Must a Party Disclose How It Searched for Electronically Stored Information?
Fleming v. Escort, Inc. et al., Case No. 1:12-CV-066-BLW(D.Id. Sept. 29, 2014) is a case alleging patent infringements that went back approximately fifteen years. Part of this court’s order included a ruling on Plaintiff’s Motion to Compel electronically stored information (ESI).
Plaintiff averred that although the allegations in this case went back 15 years and into the present, Defendant had produced almost no email correspondence in response to Plaintiff’s 65 document requests and 12 interrogatories. Defendant countered that it has not produced any email because all of its emails were privileged.
Can a Party Claim Global Email Privilege Without a Privilege Log?
A party cannot claim global email privilege without a privilege log, and the court noted it was unbelievable that email going back 15 years was all privileged. Further, the court questioned how Defendant “knew” the emails were all privileged without doing a search of the electronic data. Plaintiff was only requesting answers to three questions regarding the emails:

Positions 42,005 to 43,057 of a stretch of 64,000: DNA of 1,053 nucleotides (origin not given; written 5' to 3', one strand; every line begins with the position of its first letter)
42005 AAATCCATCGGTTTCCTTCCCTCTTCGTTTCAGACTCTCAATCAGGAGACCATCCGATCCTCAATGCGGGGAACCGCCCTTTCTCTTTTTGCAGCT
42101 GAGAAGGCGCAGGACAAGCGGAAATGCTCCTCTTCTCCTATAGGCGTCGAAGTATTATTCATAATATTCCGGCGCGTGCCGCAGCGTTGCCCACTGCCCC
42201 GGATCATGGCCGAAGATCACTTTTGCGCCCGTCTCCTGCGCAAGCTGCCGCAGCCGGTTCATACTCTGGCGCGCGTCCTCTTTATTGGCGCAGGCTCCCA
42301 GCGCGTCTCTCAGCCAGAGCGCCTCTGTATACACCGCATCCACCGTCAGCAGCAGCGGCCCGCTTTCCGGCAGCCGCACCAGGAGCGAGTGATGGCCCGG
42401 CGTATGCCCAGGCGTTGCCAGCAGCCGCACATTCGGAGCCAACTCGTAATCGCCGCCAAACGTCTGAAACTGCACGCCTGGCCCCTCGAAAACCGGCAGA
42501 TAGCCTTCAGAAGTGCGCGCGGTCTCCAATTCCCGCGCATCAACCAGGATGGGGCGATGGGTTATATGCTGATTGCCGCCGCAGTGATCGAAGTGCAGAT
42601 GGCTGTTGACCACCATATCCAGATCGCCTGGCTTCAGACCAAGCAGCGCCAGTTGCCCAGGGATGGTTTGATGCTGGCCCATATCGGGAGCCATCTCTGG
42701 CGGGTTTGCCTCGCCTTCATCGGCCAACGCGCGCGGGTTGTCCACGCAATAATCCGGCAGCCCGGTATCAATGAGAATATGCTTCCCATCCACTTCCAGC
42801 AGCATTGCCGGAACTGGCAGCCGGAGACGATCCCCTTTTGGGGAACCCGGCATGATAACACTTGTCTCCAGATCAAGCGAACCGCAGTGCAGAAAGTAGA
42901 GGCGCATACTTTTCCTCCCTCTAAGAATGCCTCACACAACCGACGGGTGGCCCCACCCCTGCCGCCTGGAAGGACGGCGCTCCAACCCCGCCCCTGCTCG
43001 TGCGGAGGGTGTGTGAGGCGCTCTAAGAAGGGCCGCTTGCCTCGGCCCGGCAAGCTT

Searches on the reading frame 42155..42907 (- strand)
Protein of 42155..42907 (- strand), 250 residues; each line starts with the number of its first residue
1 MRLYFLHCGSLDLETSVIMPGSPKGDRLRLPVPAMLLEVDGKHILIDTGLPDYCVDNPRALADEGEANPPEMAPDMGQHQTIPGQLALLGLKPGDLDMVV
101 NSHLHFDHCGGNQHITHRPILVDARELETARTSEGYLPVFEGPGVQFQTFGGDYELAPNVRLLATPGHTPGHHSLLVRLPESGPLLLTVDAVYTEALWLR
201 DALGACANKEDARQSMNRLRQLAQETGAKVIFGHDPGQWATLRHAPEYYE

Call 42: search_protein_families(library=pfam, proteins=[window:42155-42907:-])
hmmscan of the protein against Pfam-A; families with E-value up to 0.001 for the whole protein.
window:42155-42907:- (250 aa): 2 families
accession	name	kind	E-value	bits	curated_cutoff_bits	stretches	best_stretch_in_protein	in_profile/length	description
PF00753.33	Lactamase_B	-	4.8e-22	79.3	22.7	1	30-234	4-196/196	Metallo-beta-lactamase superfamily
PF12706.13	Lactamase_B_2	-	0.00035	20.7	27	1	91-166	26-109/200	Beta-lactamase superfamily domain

- What search terms were used?
- What computers or repositories were searched?
- What was the time frame of the searches?
The court found these questions reasonable, and noted there was no way to evaluate Defendant’s claims that the defense production was complete without responding to these questions. Calling the claim that all email correspondence was privleged “fantastical,” the court used this as “yet another example of vexatious conduct” by defense counsel.
The court ordered the three questions to be answered within 10 days, an ordered attorney fees to be paid for the preparation of this Motion to Compel and the Reply. The court warned that if these questions were not fully answered in 10 days, Plaintiff may file a new motion for sanctions.